We listened to FSA speakers telling us how hard the regulator has worked. With 20 years of regulatory debate since the Gower report trying to decide the best way to distribute financial services, the FSA thought they were trapped in a “groundhog day” as the issues arose again and again. I cannot sympathise because whose fault is it that this expensive project has dragged on for over 20 years?
Lord Turner explained that the golden opportunity for the FSA to escape groundhog day is through consumer and financial capability, TCF and financial education in schools while rebuilding consumer trust.
You have all had time to read the RDR and form your own opinion. Do you think:
Most IFAs’ reply to all the questions is “no”.
We need the banks to pick themselves up from the floor and restart lending. If selling simplified financial products to those that do not need independent advice helps them balance their books, so be it. The banks have been given many opportunities by the FSA to unleash their powerful brands and dominate the distribution of financial services. They never have and I do not think in my lifetime they ever will. I am therefore not bothered about being “trampled” upon in this instance.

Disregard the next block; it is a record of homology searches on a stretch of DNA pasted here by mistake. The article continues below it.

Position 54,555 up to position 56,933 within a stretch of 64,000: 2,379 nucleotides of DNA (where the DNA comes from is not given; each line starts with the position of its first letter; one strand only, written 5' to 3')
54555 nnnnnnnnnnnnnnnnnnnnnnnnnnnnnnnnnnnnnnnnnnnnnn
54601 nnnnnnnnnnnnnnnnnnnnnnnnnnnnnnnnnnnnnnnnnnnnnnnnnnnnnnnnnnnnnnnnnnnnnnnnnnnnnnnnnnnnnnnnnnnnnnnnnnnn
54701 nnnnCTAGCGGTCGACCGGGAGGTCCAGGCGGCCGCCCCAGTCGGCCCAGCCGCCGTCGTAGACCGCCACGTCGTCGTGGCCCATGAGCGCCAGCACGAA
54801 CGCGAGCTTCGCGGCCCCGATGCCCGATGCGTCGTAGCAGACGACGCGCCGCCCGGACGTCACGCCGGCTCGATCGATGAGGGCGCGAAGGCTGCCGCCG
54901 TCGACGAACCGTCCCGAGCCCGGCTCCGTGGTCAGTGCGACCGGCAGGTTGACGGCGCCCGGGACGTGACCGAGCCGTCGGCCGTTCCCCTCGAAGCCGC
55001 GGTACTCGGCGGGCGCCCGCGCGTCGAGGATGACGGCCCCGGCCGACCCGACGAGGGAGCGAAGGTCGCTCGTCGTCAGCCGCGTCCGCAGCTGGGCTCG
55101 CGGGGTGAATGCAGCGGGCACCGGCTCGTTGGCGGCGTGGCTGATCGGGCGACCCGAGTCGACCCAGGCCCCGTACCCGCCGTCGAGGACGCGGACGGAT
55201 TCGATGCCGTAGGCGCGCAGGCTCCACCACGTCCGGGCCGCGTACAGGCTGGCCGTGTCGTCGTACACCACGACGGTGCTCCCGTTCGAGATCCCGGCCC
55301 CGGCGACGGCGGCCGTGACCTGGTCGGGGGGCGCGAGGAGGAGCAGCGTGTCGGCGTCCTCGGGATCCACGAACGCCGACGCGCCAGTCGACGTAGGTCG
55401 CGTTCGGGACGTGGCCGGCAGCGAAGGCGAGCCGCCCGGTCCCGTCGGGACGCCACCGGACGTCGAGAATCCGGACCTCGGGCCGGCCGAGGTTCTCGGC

Let me put the qualification requirements into context. The Investment Management Certificate is a level 3 qualification and therefore IMC holders need to push on to get further level 4 examinations, especially IFAs providing holistic whole of market advice. Do Halifax sales staff need QCA level 4 depth of knowledge to, say, choose between their only investment products – an income, growth or FTSE tracker Isa? I think not.
With over 12 examining bodies and numerous trade bodies, do we really need a new “body”?
There will be consumer research in the new year to see what consumers understand about the RDR. Will the sales adviser or non-adviser in the sales channel confuse? I think so. Plus, there is even more RDR consultation to come. Perhaps the FSA wants more than 20 years of groundhog day experience?